Music therapy may help kids cope with immunization shots
When little kids need to get a painful injection, music therapy can help them get through the procedure, a new study suggests.
Children who received music therapy during a routine immunization visit were less stressed and better able to cope with the procedure than those who didn’t receive music therapy, and their parents were less stressed, too, the study found.
“Although it certainly won’t eliminate a child’s pain or distress, using music to distract them could help them focus less on the pain, which can improve their perception of getting shots,” said Olivia Yinger, the study’s author and a music therapist from the University of Kentucky in Lexington.
Past research has found that music significantly reduces pain and anxiety during medical procedures.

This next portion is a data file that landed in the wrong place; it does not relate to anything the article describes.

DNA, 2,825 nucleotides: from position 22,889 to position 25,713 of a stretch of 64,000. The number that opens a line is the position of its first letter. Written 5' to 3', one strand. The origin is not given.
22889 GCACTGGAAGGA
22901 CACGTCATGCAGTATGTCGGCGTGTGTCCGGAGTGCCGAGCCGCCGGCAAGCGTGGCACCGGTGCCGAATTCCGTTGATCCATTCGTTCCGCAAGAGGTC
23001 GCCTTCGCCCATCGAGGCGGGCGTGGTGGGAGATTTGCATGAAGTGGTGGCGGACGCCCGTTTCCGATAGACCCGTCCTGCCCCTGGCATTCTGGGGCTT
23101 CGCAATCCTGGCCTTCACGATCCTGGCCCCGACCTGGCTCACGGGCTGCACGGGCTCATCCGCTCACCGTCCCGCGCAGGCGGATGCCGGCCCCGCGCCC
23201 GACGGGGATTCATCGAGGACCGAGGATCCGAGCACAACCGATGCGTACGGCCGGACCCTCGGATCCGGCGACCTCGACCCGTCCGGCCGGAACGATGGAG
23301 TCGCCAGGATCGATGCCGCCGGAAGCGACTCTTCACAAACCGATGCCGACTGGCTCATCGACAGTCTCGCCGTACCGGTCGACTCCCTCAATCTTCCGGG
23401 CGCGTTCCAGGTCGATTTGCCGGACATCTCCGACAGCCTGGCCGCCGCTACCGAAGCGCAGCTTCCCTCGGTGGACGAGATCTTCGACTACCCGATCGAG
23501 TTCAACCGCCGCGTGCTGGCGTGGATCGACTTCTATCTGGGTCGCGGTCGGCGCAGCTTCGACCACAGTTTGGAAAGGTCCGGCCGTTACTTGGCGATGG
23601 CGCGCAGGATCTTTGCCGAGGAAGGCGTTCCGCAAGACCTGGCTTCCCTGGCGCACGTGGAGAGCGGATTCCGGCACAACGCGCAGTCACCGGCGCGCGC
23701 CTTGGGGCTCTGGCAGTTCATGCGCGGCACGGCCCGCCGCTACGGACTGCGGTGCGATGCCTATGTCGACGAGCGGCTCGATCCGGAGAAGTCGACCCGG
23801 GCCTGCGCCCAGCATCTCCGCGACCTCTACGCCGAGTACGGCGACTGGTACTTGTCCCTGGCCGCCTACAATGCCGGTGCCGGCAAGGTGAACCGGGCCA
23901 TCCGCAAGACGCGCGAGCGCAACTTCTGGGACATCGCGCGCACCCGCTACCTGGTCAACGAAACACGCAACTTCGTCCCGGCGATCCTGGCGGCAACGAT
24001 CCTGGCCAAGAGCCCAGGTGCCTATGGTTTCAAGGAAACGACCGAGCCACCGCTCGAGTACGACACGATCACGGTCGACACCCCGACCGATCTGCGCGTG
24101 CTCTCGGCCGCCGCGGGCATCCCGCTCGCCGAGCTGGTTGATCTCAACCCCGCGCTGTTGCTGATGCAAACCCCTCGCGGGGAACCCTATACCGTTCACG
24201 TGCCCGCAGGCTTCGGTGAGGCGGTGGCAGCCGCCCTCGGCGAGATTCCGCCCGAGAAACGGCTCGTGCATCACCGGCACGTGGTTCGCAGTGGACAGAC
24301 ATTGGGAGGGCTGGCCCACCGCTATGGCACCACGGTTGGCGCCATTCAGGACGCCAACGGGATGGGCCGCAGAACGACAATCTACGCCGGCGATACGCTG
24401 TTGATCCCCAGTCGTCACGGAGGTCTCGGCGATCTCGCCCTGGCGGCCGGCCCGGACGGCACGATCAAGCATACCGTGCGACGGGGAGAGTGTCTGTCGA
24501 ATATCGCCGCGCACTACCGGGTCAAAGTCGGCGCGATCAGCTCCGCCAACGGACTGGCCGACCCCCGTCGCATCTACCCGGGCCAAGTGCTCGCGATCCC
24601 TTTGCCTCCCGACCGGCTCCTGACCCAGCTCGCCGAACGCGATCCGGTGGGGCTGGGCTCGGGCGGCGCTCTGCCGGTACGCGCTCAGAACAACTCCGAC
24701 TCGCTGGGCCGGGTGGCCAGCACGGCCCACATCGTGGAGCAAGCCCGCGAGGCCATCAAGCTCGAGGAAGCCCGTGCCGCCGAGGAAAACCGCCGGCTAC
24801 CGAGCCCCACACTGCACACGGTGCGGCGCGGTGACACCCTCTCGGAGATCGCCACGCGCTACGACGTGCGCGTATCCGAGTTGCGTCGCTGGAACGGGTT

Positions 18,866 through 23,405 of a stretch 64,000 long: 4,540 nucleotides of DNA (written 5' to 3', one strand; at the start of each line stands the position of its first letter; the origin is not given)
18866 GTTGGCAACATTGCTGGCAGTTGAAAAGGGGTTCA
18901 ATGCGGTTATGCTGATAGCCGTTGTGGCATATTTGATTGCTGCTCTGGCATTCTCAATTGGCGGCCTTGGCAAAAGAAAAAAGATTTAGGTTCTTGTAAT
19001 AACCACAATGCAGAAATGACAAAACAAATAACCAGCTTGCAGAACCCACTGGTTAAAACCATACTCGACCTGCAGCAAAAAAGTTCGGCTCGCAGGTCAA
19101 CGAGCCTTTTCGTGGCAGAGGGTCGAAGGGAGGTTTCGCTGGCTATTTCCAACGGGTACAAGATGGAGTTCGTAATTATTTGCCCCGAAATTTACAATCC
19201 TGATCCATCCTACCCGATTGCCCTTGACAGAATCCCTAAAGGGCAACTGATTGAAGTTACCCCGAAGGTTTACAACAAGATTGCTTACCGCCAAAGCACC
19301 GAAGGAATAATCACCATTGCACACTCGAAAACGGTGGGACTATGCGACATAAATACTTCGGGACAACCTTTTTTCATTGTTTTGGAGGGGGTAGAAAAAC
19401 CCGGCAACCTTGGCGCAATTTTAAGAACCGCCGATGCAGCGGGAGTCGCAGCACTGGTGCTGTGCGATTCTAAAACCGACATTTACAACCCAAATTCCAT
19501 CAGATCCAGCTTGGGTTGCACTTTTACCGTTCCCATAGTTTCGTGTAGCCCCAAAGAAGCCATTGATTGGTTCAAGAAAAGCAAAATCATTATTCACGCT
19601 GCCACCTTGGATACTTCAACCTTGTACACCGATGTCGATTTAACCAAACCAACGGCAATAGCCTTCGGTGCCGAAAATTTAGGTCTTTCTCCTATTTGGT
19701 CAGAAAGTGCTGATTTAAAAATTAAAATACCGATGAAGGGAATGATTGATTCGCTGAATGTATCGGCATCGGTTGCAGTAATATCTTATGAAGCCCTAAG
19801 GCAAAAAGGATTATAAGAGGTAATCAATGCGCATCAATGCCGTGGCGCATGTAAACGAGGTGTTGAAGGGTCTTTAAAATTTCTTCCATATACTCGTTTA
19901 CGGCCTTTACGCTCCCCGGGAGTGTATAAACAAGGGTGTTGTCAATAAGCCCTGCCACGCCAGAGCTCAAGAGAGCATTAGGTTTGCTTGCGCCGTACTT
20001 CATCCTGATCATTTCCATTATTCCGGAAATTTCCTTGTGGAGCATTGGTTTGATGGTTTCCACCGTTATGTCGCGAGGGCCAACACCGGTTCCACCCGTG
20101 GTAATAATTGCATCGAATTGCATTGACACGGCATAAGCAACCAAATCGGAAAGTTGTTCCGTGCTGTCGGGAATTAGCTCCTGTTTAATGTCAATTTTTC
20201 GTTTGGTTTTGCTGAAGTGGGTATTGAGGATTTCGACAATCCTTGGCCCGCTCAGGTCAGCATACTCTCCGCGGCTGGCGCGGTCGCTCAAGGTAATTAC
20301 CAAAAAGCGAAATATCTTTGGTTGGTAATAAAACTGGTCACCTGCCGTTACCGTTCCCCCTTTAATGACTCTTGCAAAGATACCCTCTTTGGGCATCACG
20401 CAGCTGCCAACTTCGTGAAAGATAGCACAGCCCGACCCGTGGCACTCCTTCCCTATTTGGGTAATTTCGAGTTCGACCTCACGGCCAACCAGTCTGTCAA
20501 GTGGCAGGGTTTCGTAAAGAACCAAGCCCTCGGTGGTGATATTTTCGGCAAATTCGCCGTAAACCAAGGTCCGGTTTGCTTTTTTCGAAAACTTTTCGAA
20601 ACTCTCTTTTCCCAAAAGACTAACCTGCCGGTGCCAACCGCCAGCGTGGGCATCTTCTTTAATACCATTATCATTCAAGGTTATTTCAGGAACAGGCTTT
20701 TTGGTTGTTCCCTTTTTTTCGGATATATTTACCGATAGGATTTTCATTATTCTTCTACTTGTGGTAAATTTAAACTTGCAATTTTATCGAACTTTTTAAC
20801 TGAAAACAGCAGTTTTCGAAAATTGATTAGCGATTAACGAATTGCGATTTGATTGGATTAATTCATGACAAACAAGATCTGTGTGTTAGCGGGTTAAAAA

The new study, conducted at three healthcare facilities in 2011 and 2012, involved 58 kids, ages 4 to 6 years, along with 62 parents and 19 nurses who administered the shots.
Yinger randomly assigned 29 children and their parents to have a music therapist present for the immunization, while the kids and parents in the other group received traditional care, according to the report in the Journal of Music Therapy.
At the start of the visit, during the procedure, and afterward, kids and their parents were encouraged to join the music therapist in singing along to children’s songs and playing instruments that were provided… Read More>>